XML databases are relatively new, but many of the concepts and techniques applicable for designing XML databases have been around for several years. XML databases are relatively new in the logical sense of a database but are not new as far as how the logical view is applied. If you want to use a type of XML database, you may either use XEDB, NXD, or a combination of the two. These databases are increasingly becoming both quick and powerful as time goes on. There are numerous useful extensions offered (and incorporated into open source tasks like eXist and the Sleepy Cat Database) which deals with the update portion of the data queries in an easy way.
XML databases are widely used in Internet applications. They call for all of the elements that one would expect with a database system which are a query and transaction language, a way to build indices and structure data, and an interface for other applications. Additionally, many XML databases can provide a logical model of grouping documents, called “collections “. Several XML databases are integrating support for faceted queries, however they call for unique indices to produce the most effective performance. XML databases sit at the conjunction of two different styles which address different issues relating to XML Databases.
Native XML Databases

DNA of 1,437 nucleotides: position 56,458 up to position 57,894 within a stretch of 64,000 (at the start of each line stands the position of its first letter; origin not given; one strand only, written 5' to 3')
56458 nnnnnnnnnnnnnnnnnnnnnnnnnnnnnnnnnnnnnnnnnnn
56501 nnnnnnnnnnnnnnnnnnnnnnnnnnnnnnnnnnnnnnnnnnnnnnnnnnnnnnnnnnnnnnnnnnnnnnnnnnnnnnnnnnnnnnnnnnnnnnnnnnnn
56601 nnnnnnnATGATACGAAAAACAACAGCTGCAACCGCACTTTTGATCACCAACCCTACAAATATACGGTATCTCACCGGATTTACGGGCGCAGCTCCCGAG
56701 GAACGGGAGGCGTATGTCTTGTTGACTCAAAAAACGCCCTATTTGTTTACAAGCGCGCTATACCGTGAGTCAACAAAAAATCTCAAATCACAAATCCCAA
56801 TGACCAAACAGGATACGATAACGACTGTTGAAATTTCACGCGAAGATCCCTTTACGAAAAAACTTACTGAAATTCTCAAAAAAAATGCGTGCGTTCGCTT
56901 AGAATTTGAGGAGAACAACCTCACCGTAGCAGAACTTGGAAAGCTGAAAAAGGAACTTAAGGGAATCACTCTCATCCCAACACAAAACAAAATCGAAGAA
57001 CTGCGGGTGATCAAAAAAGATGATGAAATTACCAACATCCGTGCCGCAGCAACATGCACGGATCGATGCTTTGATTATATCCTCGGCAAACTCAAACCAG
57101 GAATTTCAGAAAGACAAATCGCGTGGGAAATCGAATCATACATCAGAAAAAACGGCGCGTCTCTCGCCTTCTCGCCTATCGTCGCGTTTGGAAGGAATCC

Databases that store XML in “native” form, generally as a variation of what is known as the DOM map to the main data store. These databases normally offer a much more granular means of searching, querying, storing and adjusting XML content. Native databases are most commonly used to store document-centric data. They are quick and easy to install and they support text searches of documents without the need for the entire document to be loaded in memory.
Native databases are also helpful for storing documents in the XML format, regardless of the content within those documents. They can store XML files without being aware of their scheme, assuming there is one that exists. This database will preserve the physical structure (entity usage, CDATA sections, etc. ) as well as PIs, DTDs, comments etc. Native XML Stores work best when you can express your data sub-collection as one or more path expressions to the data. Native databases are also commonly used to integrate data.
Relational Database Systems
Relational database systems store information in a table row. Relational DBMSs hold the advantage in which indexes may be created or deleted without changing the existing applications that make use of them. Relational databases and XML documents are both potent methods to represent connections between data, but they’re powerful in their unique ways.
Relational db vendors are also adding better support for XML. For example, Microsoft is developing the Yukon release of SQL Server. Relational DBMSs utilize many different algorithms to compute the result of an SQL statement. These systems cannot fulfill all of the demands of e-business since they process information separately from its context. More specifically, it relates each relational database and set of queries as a distinct graph, which we refer to as the database graph.